How an awareness of bias can help us train better AI tools

How an awareness of bias can help us train better AI tools
It’s nearly been a year since the generative artificial intelligence (AI) chatbot ChatGPT was launched. Confronted by such a groundbreaking technology, reactions were mixed, with equal parts fear and excitement colouring the conversation.

Now, with the dust beginning to settle, one thing is clear: AI is here to stay.

Today, almost a third of companies use AI in at least one business function, and nearly one in ten people report using generative AI at work. This number is only going to grow, with average estimates forecasting 70 per cent of businesses to use AI by 2030.

Here, too, at Fire on The Hill we have seen AI become a steady feature in the way we work, for our clients too.

From AI being used to accelerate game development, to an AI-powered intelligence platform that can detect and debunk mis- and disinformation – AI is now a central component of the office tech stack.

But, like all technology, AI has its share of flaws; questions surrounding intellectual property have taken centre stage, while data and cybersecurity concerns are quickly taking shape. Less spoken about, however, is bias within AI models.

According to a survey conducted by Deloitte, 38 per cent of respondents believe that answers generated and actions taken by AI are unbiased. But it is increasingly clear that AI can harbour and reproduce biases.

With AI set to become even more integrated into our world, misunderstanding AI and bias could have serious repercussions, potentially undermining the value of AI as a tool

Bias in AI has already had serious repercussions in the workplace.

In 2015 Amazon trained a recruitment AI tool using resumes from the last decade. These resumes were mostly male and as a result the AI attached a negative value to resumes with reference to being a woman, to the point that women were ‘essentially rejected’ when reference to their gender was detected.

Further, in 2018, a bias within an AI tool used to assess and predict recidivism was revealed when it incorrectly labelled African American defendants as “high-risk” at nearly twice the rate it mislabelled white defendants.

So, evidently, AI can produce prejudiced outcomes.

Unfortunately, these are not anomalous instances, but if we want to better understand the problem of bias in AI, it’s important to locate them in the wider human context. Importantly, bias in AI is not immutable, because AI cannot create bias, it can only learn bias – which shifts the onus from our algorithmic creations to us, as creators.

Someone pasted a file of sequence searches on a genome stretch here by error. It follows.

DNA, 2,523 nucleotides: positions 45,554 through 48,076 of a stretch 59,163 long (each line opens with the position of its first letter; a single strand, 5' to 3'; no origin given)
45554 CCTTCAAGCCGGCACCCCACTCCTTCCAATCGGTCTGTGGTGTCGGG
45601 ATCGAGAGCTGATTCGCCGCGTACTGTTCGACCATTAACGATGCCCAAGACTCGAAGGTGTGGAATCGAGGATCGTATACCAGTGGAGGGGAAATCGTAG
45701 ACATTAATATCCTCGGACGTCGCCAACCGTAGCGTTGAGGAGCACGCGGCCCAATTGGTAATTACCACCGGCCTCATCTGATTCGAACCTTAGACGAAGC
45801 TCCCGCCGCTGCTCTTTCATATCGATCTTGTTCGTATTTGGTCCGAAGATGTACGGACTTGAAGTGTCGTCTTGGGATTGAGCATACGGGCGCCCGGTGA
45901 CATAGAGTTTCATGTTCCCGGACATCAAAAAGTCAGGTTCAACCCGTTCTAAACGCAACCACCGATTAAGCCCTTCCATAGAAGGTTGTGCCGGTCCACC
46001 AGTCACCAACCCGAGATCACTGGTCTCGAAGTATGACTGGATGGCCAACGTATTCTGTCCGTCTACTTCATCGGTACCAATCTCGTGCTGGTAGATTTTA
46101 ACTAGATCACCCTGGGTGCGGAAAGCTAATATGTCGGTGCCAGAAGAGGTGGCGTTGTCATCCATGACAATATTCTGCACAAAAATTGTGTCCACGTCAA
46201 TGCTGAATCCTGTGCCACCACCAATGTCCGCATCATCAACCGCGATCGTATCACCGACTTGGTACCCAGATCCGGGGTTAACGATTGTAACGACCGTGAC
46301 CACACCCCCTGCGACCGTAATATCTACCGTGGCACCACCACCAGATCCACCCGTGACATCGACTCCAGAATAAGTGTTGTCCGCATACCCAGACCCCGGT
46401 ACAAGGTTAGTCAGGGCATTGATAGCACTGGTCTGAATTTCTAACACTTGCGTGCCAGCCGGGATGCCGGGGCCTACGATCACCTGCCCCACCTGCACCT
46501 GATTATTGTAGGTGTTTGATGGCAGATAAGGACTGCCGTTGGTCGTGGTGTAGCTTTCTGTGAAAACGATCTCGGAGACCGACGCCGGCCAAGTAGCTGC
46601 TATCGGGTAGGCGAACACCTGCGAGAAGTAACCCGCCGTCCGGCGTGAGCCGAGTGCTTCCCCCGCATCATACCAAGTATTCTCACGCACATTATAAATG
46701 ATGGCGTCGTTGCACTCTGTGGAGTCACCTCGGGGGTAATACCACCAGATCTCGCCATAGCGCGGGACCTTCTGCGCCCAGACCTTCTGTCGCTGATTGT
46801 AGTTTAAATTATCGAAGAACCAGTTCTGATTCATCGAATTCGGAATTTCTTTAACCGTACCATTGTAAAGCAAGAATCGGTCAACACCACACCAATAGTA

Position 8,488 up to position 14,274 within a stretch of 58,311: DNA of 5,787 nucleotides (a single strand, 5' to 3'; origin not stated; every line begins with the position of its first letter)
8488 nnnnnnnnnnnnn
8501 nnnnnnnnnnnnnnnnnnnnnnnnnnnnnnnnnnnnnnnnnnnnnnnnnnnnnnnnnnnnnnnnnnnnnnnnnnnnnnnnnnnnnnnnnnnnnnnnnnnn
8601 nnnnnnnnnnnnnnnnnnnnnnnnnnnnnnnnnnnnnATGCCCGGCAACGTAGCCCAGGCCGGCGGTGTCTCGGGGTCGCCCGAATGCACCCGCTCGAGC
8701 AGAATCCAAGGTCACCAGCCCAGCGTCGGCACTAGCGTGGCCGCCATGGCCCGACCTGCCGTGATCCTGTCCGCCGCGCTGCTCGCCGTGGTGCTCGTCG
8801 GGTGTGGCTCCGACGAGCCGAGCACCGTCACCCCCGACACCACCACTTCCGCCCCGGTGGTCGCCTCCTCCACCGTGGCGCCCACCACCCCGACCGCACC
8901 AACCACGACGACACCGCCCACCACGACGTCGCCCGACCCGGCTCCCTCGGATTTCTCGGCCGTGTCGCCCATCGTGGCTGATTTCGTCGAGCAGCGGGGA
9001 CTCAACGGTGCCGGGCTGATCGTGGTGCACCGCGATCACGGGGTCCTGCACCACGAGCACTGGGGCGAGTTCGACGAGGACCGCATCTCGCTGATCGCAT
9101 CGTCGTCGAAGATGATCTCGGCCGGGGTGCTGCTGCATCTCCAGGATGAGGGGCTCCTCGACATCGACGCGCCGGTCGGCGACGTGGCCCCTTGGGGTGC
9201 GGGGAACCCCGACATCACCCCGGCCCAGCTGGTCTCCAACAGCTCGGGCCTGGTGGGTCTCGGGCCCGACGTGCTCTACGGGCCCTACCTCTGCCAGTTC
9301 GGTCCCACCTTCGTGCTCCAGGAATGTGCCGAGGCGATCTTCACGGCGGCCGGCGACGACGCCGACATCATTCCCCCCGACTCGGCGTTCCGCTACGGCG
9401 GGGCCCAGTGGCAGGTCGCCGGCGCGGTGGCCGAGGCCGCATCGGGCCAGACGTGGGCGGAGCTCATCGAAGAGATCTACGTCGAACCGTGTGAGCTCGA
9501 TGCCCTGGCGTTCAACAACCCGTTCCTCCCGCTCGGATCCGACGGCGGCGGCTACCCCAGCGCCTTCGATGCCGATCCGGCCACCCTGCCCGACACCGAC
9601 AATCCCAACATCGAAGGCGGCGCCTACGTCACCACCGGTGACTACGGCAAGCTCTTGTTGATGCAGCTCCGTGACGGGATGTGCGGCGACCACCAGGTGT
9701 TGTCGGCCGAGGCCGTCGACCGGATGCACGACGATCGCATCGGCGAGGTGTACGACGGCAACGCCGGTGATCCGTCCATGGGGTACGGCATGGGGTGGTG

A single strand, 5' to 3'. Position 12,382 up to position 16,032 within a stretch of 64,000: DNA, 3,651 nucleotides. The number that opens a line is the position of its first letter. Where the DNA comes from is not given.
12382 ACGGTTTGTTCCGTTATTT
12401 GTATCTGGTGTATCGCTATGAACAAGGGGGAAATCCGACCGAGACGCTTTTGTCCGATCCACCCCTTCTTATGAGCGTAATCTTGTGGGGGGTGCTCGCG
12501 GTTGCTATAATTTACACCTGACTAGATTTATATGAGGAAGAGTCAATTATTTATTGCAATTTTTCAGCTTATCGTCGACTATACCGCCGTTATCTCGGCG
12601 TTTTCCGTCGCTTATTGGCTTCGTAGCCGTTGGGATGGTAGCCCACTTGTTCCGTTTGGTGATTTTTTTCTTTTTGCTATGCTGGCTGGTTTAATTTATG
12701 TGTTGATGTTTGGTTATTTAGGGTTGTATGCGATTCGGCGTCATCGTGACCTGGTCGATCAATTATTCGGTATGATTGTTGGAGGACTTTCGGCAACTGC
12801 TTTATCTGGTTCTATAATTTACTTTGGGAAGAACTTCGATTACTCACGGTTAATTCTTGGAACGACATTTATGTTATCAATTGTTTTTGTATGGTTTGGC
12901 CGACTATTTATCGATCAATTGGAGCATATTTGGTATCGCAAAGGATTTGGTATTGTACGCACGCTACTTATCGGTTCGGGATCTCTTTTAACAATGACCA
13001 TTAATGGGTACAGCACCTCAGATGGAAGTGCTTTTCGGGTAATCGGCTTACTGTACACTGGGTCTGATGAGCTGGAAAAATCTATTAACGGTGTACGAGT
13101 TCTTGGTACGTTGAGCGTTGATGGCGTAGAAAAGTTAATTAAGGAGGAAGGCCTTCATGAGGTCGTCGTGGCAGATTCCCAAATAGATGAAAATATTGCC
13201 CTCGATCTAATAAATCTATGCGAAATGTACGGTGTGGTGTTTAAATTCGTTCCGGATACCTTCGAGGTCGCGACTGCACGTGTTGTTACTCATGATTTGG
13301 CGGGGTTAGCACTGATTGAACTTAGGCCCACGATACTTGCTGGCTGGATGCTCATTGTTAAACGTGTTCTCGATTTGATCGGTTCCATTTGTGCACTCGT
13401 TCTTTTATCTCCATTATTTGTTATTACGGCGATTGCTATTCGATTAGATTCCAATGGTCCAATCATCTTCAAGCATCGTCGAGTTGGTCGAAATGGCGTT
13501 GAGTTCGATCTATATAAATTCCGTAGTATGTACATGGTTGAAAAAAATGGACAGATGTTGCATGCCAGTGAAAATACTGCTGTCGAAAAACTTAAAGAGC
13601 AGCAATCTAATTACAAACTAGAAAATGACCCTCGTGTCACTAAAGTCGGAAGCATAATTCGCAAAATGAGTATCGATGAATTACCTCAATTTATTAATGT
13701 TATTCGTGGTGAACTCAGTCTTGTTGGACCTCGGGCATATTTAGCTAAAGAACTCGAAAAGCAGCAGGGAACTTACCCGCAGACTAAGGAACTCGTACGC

Multiple studies in the UK and America have demonstrated that when recruiters are presented with identical CVs that differ only by the names attached to them, interviews are offered at different rates to racial groups.

Similarly, it is well recorded that historically prejudices in the justice system have negatively affected minority groups. So biased AI is not necessarily an aberration, but a reflection of our own biases.

In short, biased AI is the product of an algorithm being trained and learning from data that records biased decisions, originally made by people.

Moving Forward

So, we are at a crossroads – confronted by our own historic biases and a nascent technology that threatens to reproduce them, how should we move forwards?

The question is not whether we scrap AI, but rather, how can we ensure we are training AI well? Perhaps even, can AI help us address our own biases?

For a start, we need to democratise and diversify the people making decisions about the way in which AI is trained and the data that is used to train. These people should be diverse and reflective of the wider society the AI is making decisions and generating content within.

Today, the majority of AI researchers and professionals are men in the global north, with just one in eight AI researchers being women and relatively few projects being undertaken in the global south.

Sometimes bias is unavoidable, even with the best intentions implicit bias can go unnoticed in the information used to train AI models. For this, ironically – AI might be the solution. So called ‘bias analysers’ have been developed to identify outliers and patterns that could reflect bias – and remove them from AI training data.

Lastly, thinking critically and engaging with AI around us can help us understand and reveal our own biases.

We do not have to be in a ‘doom loop,’ we have some incredible tools at our disposal, we just have to ask the right questions.

Image: Barbara ZandovalUnsplash